Dweezil responded to Ahmet's open letter over the weekend, disputing his brother's version of events and accusing him of a strategy of "deflection and deception" while "relying on people to ignore the facts".

He adds that he's not against speaking to his brother directly, but adds: "The question at hand is, what is the difference between the Ahmet that speaks to me on the phone and the Ahmet that speaks to his lawyers? There is a clear history of Ahmet saying one thing and doing the opposite. For a phone call to be of any value, there must be some legal closure as a result".

"For clarification, I have not received any recent emails or calls from my brother", he adds. "Ahmet, if you did send a recent email, which address was it sent to? Was it sent it to my email address, the one you recently blocked me from and illegally seized and archived all of the contents, claiming it was for the 'protection' of the ZFT? The role of the trustees of the ZFT (you) is to work within the best interests of the beneficiaries of the ZFT (me), so how does stealing all of my emails protect me, I wonder?"

He concludes: "I'm sure you're aware that you could easily make things better right away by signing a trademark co-existence agreement. Why not show good faith in advance of a phone call?"

In short, no one's making up any time soon. The dispute is set to go to trial next month.


RIAA updates list of biggest pirates
The Recording Industry Association Of America has updated the "notorious markets" list of big bad piracy websites that it provides to the US government each year. The latest version puts particular focus on stream-rippers, the record industry's new big bugbear.

In its new report, the trade body starts off fairly chipper. It notes that a number of file-sharing sites have recently shut down. All of these ran off the Sharebeast platform, the operator of which recently pleaded guilty to copyright infringement charges.

The labels group is also pretty pleased to be able to take YouTube-mp3 off its list, the highly popular stream-ripper having recently agreed to close as part of a settlement with the RIAA.

But there ends the positivity. Because if you can be sure of one thing on the internet, it's that there's always someone willing to fill an open space. Or several people.

"Unfortunately, [following the closure of YouTube-mp3] several other stream-ripping sites have 'doubled down' and carry on in this illegal behaviour, continuing to make this form of theft a major concern for the music industry", says the RIAA. "The overall popularity of these sites and the staggering volume of traffic it attracts evidences the enormous damage being inflicted on the US record industry".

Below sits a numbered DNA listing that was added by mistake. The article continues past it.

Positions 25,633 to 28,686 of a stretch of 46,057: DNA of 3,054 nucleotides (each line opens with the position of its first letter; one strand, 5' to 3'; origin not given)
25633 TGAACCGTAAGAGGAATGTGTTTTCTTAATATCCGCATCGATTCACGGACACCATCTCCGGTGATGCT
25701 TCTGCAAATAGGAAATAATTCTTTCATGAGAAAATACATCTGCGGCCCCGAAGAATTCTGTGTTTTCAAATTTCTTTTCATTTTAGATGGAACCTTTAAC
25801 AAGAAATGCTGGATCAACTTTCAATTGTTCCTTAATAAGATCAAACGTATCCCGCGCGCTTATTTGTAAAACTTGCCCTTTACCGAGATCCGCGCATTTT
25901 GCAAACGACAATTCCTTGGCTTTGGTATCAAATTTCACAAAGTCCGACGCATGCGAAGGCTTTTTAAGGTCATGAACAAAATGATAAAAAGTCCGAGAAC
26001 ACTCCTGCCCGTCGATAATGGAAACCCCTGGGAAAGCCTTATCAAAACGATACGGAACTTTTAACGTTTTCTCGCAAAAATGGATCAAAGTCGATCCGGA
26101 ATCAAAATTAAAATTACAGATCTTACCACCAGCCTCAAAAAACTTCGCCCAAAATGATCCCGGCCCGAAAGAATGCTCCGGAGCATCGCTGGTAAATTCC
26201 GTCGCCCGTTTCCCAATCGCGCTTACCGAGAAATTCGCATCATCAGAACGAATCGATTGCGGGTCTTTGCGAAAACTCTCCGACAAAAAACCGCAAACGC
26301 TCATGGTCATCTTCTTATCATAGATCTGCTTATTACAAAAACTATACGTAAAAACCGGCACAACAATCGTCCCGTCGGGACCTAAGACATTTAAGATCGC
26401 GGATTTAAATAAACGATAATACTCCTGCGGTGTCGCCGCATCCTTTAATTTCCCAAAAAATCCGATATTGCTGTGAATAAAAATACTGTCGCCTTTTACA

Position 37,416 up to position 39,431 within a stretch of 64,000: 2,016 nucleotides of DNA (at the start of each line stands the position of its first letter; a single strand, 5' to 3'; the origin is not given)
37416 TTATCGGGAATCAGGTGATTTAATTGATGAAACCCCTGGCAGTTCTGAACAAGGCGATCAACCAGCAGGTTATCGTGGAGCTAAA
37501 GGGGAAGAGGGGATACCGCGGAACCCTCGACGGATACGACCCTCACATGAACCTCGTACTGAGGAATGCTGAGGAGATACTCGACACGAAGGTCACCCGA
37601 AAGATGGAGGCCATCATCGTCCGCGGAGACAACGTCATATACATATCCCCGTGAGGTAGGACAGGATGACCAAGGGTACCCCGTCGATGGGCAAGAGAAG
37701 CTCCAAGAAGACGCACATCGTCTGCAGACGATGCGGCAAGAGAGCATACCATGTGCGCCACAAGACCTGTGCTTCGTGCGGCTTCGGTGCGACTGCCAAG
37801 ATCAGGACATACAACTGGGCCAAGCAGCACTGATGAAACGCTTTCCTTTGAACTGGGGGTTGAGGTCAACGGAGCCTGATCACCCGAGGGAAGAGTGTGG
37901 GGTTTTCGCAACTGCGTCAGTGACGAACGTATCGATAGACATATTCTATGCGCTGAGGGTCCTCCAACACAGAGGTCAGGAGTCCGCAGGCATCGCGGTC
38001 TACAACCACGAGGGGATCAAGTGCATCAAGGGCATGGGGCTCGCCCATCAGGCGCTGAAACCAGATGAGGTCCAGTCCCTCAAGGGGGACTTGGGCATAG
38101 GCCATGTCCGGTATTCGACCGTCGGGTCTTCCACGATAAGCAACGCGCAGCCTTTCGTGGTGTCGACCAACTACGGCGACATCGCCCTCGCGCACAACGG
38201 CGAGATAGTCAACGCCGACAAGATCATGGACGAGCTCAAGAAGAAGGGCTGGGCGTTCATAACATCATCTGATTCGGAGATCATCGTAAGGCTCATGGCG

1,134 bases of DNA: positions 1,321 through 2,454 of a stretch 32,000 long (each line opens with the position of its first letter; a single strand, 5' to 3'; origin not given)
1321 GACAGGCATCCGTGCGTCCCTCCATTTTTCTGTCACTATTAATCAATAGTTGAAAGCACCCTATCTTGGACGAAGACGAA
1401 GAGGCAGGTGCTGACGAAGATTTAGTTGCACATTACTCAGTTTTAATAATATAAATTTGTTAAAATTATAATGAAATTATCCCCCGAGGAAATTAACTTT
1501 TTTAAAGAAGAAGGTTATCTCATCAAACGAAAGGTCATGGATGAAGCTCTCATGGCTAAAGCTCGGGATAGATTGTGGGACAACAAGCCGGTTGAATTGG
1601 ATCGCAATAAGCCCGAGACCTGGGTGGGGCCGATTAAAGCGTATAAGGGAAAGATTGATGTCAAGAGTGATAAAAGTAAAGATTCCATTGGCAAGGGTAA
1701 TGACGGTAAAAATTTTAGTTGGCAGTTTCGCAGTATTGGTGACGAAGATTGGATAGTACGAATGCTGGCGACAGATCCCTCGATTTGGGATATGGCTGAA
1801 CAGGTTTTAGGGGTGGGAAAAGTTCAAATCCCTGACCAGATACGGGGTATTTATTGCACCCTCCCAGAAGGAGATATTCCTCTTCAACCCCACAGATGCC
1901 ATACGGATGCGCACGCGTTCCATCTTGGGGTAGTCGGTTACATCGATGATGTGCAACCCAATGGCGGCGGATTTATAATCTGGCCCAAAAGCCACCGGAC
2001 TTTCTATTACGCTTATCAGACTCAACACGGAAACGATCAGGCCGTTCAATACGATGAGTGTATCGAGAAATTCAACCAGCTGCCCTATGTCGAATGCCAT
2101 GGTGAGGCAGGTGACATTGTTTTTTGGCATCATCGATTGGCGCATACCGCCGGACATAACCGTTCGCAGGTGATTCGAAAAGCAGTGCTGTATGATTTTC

The organisation says that it is now monitoring over 70 stream-ripping services, with the seven most popular - Mp3juices, Convert2mp3, Savefrom, Ytmp3, Convertmp3, Flvto and 2conv - added to its notorious markets list.

It adds that many of these sites use various means to mask their true locations, making legal action against them difficult. One service used to do this masking is the otherwise legit internet firm Cloudflare, which the RIAA has been getting particularly shirty about of late - in particular as part of its legal assault on MP3Skull.

"More sites are now employing services of Cloudflare, a content delivery network and distributed domain name server service", says the report. "BitTorrent sites, like many other pirate sites, are increasing turning to Cloudflare because routing their site through Cloudflare obfuscates the IP address of the actual hosting provider, masking the location of the site".

The focus in the report on Cloudflare, which is used by a great many websites of all types, suggests that the RIAA may be planning to ramp up its pressure on the company to act against the pirates using it.


Ticketmaster employees named in Songkick lawsuit leave company
Two Ticketmaster employees named in Songkick's anti-trust lawsuit against the ticketing firm's owner Live Nation - Stephen Mead and Zeeshan Zaidi - have left the company, Billboard has confirmed.